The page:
Laycoe dropped his stick, gloves and eye-glasses, and that’s when Cliff Thompson, the linesman grabbed the Rocket. The Rocket threw an uppercut that landed on Thompson’s face. Then he picked up his stick and went after Laycoe with it, though Laycoe hadn’t retrieved his and was making motions to the rocket to fight with his fists. The Rocket lost caste with Boston fans by refusing Laycoe’s challenge to fight with his fists. There was blood all over the Rocket and all over Laycoe and all over the joint. It was an awful mess and a lot of people were disgusted.

practice

Tuesday morning when Richard showed at the Forum for practice, Dick Irvin called in the doctor.

“I noticed that the Rocket was pale and he looked tired,” Irvin said. “He confessed that he had a headache and that he hadn’t slept. He was suffering from headaches on his return from Boston on Monday morning, but he didn’t say a word to anyone.”

Irvin told reporters that Richard had lost at least a pint of blood during Sunday’s fracas.

Along with headache, and he was suffering stomach pains now. Canadiens club physician Dr. Gordon Young took him to Montreal’s Western Hospital for an x-ray and further tests. Reporters who followed him there weren’t allowed to see him. By evening he’d been moved to another room where they couldn’t disturb him.

There was talk that Wednesday’s hearing would be postponed. A Canadiens official: “Chances are Richard won’t be able to attend tomorrow’s hearing.”

Clarence Campbell said proceedings would definitely not be moved to Richard’s hospital room. Richard was not suspended, he said, too, which was why it was important that the hearing take place before Montreal’s Thursday game.

Dr. Young finally gave the okay: Richard would be there Wednesday.

Dick Irvin: “We don’t know the results of the examinations so far, but since Richard is able to be at the hearing we might as well get it over with. We want to know what the decision will be. We have a big game here Thursday night.”

A reporter asked Dr. Young if the cut on Richard’s head had been caused by Laycoe’s stick. He smiled. “The Rocket was certainly not injured in a railway accident,” he said.

richard march 16

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seeing red

There are uglier hockey photographs, bloodier, brutaller. But this intimate image of Red Kelly lashing out at Toronto’s Vic Lynn in Detroit in 1950 has to be one of the most intense portraits in the archives of raw hockey rage. The fact that it’s not quite in focus only adds to the rush of the moment, and the danger. It’s a hard photograph to study without flinching: Kelly might just follow through and hit you. And of course what we’re looking at is likely only the half of it, in terms of rage: the camera doesn’t show the extent of Lynn’s ire, much less any of the general rancor and violent feeling that had filled up the Olympia that night.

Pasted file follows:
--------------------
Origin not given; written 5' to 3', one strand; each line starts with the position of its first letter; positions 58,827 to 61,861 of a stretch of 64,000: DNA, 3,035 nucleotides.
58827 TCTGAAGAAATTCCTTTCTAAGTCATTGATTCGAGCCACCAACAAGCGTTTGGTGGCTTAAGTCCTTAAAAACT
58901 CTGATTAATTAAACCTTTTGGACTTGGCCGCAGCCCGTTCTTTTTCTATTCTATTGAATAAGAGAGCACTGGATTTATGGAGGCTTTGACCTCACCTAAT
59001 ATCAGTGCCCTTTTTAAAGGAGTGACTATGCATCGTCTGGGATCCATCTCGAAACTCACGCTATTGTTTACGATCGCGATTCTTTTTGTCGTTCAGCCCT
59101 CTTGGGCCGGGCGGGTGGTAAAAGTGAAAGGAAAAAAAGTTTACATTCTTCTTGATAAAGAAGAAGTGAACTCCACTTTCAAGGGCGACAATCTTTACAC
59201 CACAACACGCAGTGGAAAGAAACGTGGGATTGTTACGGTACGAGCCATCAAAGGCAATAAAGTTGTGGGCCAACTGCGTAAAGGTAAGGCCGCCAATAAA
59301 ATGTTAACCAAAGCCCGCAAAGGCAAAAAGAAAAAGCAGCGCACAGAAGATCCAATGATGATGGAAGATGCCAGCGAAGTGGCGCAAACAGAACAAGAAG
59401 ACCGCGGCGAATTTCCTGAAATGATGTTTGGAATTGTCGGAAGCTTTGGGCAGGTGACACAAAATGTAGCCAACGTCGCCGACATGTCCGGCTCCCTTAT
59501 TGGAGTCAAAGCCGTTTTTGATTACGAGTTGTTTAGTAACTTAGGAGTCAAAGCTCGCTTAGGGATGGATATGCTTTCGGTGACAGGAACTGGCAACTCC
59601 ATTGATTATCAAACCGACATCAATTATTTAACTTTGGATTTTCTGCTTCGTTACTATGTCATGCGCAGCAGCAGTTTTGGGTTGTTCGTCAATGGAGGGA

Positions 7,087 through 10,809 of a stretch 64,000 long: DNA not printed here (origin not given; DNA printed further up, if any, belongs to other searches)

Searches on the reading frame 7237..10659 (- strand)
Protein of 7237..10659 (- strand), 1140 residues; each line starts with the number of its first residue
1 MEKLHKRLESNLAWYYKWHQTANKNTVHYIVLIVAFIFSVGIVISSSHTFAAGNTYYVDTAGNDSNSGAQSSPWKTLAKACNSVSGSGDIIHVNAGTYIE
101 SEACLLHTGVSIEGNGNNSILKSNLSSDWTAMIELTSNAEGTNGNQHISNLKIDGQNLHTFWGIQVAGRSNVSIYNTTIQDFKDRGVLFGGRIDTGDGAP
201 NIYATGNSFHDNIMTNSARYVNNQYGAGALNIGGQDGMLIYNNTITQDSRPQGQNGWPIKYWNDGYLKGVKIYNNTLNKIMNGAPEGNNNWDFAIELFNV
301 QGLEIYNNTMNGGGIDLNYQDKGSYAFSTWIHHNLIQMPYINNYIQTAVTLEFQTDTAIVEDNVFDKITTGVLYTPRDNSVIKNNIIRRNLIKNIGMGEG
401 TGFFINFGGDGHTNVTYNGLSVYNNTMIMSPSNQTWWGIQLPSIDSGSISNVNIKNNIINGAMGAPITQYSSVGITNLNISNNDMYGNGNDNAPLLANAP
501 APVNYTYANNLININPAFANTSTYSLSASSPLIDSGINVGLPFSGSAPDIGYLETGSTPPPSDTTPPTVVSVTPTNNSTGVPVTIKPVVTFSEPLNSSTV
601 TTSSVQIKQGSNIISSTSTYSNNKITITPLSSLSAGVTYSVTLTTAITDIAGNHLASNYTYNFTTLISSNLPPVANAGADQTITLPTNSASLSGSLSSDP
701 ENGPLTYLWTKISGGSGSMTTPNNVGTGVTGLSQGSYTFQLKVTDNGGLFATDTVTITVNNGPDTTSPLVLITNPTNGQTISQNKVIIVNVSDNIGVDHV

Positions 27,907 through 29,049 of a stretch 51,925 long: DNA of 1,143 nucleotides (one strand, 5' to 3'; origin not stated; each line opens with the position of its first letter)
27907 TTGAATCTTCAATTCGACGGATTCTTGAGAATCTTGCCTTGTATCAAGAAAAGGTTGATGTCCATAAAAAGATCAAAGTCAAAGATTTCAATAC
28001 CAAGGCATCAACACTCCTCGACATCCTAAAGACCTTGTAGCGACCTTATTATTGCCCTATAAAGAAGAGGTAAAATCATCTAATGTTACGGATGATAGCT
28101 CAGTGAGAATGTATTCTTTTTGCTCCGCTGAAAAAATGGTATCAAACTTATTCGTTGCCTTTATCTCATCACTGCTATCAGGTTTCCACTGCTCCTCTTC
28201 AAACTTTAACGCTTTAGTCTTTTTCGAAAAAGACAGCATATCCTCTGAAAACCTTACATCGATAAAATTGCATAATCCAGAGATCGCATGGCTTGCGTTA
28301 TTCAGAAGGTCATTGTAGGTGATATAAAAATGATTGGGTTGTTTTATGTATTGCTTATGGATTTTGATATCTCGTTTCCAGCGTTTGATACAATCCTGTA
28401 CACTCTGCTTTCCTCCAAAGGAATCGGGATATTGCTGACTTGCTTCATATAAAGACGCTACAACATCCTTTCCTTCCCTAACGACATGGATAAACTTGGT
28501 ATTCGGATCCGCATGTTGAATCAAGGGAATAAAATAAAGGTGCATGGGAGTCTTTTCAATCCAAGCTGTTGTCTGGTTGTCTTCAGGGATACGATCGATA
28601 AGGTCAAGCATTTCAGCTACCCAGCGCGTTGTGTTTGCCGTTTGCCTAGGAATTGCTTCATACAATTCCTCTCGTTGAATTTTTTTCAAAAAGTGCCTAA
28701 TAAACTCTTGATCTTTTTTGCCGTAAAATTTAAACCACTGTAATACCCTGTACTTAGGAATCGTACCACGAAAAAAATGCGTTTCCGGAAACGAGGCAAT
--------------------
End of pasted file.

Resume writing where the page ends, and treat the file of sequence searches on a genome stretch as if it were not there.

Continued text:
It was the end of March, 1950, and the Leafs and Red Wings were playing their second game in the opening round of the Stanley Cup playoffs. Toronto had won the first game in Detroit by a score of 5-0. This game went the other way, 3-1. A subhead in next morning’s (Toronto) Globe and Mail:

Detroiters Bludgeon Way To Boisterous Victory In Mean-Mannered Game

It wasn’t just the loss motivating the Red Wings. That first game was the one in which 21-year-old Gordie Howe was grievously injured. Trying to hit Toronto Leaf captain Ted Kennedy, he, Howe, fell into the boards. The Globe and Mail called it a mishap, reporting that he’d suffered a “stiff concussion” along with a shattered cheekbone and a broken nose.

Detroit GM Jack Adams told it this way, later, to Trent Frayne from Maclean’s:

Toronto’s Ted Kennedy was carrying the puck near the boards. Howe sped toward him, cutting diagonally across the ice. A fraction of a second before the impact, Kennedy drew himself up, and Howe crashed headlong into the boards. Gordie lay limp on the ice, bleeding from his nose and eye. Later, in hospital, there was every indication that he was dying. He was unconscious, vomiting, had a broken cheekbone and nose, and a brain specialist operated, boring a hole into his skull to remove fluid pressing on the brain. We paced the corridor all night. Even the next day his condition was critical.

The Red Wings said it was Kennedy’s dirty fault. They said that Kennedy had butt-ended Howe.